The folks at Digital Music News have once again picked up the rumor that Apple's iTunes Store is one swan song away from closure. According to confidential sources, the publication claims the service may shut down by 2019; these appear to be the same sources that first spread the rumor back in May of 2016, which prompted Apple PR representative Tom Neumayr to give Recode a definitive "Not true."

9to5Mac received the same "It's not true" earlier on Monday after querying Apple reps about DMN's latest report, to which I say: Is anyone surprised?

Even if this oft-repeated rumor were true, you wouldn't hear it on-record from Apple's PR department: We'd see an official release from the company itself if and when it became necessary to shut down the store.

Regardless, I don't see that happening anytime soon. The iTunes platform may be bloated and confused, but the music store isn't the source of its problems; that has to do with software design and messaging.

Yes, streaming services are by and large how we get our digital audio these days. Whether you're listening to Apple Music or a podcast subscription service like Earwolf, the likelihood that you've purchased recordings of said audio has gone down significantly over the last decade.

But even if purchase numbers drop to nothing, Apple still has next to no incentive to shut down the music store. The company already has the basic infrastructure in place for selling worldwide, and will continue to use it as long as it sells TV shows, films, and ringtones; there's little extra cost to use that platform for music. Bandwidth, too, should be little issue, given that Apple by necessity keeps a repository of digital music for streaming courtesy its iCloud Music Library and iTunes Match service.

The biggest cost Apple might incur in this arena is licensing: We don't know whether Apple is negotiating separate licensing deals for streaming and purchasing with its record labels, or they're decided as one lump contract. If the former, it might behoove the company to find a way to negotiate both at once, but it's also not a deal-breaker.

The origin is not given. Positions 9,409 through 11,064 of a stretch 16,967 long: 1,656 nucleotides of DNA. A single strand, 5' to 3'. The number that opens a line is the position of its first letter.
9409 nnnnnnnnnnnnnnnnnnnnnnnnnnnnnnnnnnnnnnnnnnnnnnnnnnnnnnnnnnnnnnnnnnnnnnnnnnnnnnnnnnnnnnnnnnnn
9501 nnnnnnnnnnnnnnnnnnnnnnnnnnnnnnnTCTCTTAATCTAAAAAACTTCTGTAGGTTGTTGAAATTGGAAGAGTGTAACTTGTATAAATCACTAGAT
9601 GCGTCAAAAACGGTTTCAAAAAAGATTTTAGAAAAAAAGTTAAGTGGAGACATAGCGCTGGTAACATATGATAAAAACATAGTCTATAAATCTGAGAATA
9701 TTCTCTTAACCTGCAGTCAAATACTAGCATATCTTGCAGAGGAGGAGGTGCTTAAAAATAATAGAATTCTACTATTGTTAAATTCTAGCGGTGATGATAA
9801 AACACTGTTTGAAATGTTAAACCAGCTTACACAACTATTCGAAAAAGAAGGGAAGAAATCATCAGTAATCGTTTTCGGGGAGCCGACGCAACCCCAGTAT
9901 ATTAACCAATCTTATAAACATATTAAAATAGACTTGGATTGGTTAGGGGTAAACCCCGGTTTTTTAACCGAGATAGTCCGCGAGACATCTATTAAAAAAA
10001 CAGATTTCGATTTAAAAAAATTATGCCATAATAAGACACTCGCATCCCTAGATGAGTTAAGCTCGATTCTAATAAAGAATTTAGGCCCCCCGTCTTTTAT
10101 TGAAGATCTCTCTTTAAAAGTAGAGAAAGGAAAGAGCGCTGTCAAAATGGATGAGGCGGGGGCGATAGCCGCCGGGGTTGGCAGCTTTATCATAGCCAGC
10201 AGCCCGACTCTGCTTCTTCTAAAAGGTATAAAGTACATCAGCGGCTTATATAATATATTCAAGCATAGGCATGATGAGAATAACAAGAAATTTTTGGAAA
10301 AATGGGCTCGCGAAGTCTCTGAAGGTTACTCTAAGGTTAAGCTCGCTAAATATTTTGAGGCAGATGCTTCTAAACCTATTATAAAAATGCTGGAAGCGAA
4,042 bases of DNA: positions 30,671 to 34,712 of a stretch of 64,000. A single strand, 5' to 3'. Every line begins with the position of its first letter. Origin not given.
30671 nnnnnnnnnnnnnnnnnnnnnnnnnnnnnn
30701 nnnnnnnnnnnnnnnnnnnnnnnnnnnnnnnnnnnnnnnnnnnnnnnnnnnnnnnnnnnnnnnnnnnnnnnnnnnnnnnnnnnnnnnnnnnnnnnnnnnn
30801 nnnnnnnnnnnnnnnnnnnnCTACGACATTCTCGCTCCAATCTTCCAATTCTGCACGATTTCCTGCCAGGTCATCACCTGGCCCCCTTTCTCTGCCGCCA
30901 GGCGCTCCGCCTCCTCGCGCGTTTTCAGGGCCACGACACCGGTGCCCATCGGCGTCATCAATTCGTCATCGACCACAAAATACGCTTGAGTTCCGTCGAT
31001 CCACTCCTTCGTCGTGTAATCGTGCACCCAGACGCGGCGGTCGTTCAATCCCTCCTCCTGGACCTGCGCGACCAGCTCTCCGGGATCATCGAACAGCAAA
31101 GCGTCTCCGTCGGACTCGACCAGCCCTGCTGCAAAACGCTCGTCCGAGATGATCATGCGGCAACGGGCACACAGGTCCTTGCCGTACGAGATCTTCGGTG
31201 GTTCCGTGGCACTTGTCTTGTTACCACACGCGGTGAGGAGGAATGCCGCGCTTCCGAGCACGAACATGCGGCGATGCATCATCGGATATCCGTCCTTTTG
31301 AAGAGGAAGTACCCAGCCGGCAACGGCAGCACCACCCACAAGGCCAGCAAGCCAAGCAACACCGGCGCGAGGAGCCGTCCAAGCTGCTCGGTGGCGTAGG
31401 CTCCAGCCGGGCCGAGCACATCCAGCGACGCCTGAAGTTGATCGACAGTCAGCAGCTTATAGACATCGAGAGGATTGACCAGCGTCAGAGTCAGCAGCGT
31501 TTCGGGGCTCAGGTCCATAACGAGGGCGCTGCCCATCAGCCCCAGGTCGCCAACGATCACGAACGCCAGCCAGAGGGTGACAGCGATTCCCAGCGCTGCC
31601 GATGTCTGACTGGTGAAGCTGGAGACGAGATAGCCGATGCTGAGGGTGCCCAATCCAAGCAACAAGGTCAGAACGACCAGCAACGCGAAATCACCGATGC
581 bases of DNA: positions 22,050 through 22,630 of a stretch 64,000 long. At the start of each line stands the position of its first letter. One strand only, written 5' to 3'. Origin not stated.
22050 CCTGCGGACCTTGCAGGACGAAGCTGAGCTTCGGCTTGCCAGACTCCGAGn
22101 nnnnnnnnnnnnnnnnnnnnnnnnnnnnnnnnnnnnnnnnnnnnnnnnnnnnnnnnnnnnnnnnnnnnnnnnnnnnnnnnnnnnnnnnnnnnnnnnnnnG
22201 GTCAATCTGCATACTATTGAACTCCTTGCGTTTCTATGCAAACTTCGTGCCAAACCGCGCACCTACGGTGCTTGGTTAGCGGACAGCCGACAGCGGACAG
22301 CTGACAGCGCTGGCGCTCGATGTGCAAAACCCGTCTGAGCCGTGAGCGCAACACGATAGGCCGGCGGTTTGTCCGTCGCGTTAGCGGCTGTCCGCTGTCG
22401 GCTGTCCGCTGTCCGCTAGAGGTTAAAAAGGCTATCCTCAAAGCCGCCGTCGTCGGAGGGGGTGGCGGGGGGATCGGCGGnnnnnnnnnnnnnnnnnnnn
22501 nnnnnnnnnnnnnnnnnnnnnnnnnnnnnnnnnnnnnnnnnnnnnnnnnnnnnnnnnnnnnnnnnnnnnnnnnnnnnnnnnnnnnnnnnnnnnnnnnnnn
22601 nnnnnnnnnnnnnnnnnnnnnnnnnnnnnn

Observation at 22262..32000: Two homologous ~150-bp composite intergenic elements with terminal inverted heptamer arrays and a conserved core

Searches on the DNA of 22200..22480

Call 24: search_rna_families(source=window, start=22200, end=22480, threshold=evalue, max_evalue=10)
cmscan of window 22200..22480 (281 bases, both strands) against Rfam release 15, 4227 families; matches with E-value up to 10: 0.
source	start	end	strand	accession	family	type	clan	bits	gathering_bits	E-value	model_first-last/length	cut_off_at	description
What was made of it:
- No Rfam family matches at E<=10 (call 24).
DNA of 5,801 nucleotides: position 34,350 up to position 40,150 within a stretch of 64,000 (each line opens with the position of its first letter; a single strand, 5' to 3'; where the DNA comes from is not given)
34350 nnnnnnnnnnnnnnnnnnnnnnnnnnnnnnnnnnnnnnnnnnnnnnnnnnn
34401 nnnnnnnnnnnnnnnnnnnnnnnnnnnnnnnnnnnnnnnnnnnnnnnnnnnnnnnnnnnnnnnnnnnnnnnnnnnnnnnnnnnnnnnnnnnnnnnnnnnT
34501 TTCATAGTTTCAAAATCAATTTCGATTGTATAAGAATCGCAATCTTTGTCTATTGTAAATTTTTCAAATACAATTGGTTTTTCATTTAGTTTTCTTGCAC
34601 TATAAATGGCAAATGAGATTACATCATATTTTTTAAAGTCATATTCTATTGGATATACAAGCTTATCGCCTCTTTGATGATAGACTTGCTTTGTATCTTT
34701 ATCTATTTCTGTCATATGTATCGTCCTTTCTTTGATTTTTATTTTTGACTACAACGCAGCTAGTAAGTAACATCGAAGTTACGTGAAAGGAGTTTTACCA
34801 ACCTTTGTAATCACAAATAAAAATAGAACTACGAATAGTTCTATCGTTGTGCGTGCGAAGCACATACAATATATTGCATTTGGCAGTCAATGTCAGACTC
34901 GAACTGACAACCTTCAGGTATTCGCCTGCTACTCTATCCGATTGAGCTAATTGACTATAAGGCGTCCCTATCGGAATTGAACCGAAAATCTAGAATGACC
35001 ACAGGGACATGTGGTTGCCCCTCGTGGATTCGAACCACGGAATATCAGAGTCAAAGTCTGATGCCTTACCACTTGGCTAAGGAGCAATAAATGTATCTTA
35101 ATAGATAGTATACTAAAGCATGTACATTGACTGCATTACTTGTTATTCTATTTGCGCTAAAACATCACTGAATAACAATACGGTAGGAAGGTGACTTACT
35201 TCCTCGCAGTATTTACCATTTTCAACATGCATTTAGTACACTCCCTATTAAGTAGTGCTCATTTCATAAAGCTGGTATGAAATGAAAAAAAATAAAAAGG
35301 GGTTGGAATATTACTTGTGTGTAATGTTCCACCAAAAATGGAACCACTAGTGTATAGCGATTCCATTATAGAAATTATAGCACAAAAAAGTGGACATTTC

Because, at the end of the day, the music store generates revenue. It may not generate the behemoth profit it once did, but as long as the music store is still profitable for Apple, it's still worth running.

There's also the consideration of international sales to be had: Many countries have yet to gain access to Apple Music. Without full subscription support, shutting off music sales could rob Apple of a vital toehold in the music industry of that country.

Here's what I think will happen: iTunes, as we know it, is dying. Apple has all but moved away from the "I" branding, and rightfully so. As it evolves in the modern music and television space, Apple needs to build a brand that supports that mission. The iTunes app on the Mac is a mess; the iTunes app on the iPhone has been shunted off to a corner.

I don't see the death of Apple's music store in the next few years. But I can see a day where Apple integrates its existing purchasing services into its streaming options. Stream this album for $9.99 a month, but if you want to own it? Press this button and this track is yours forever. You can see a very primitive version of this in action with Apple's movie rental business: While rentals are time-limited in a way that subscription services are not, it still hooks into two very different frameworks while giving a seamless end-result to users.

Could Apple get rid of music sales someday? Sure. But right now, we've got quite a few more milestones to hit before that's a reality — and I don't see them happening by 2019.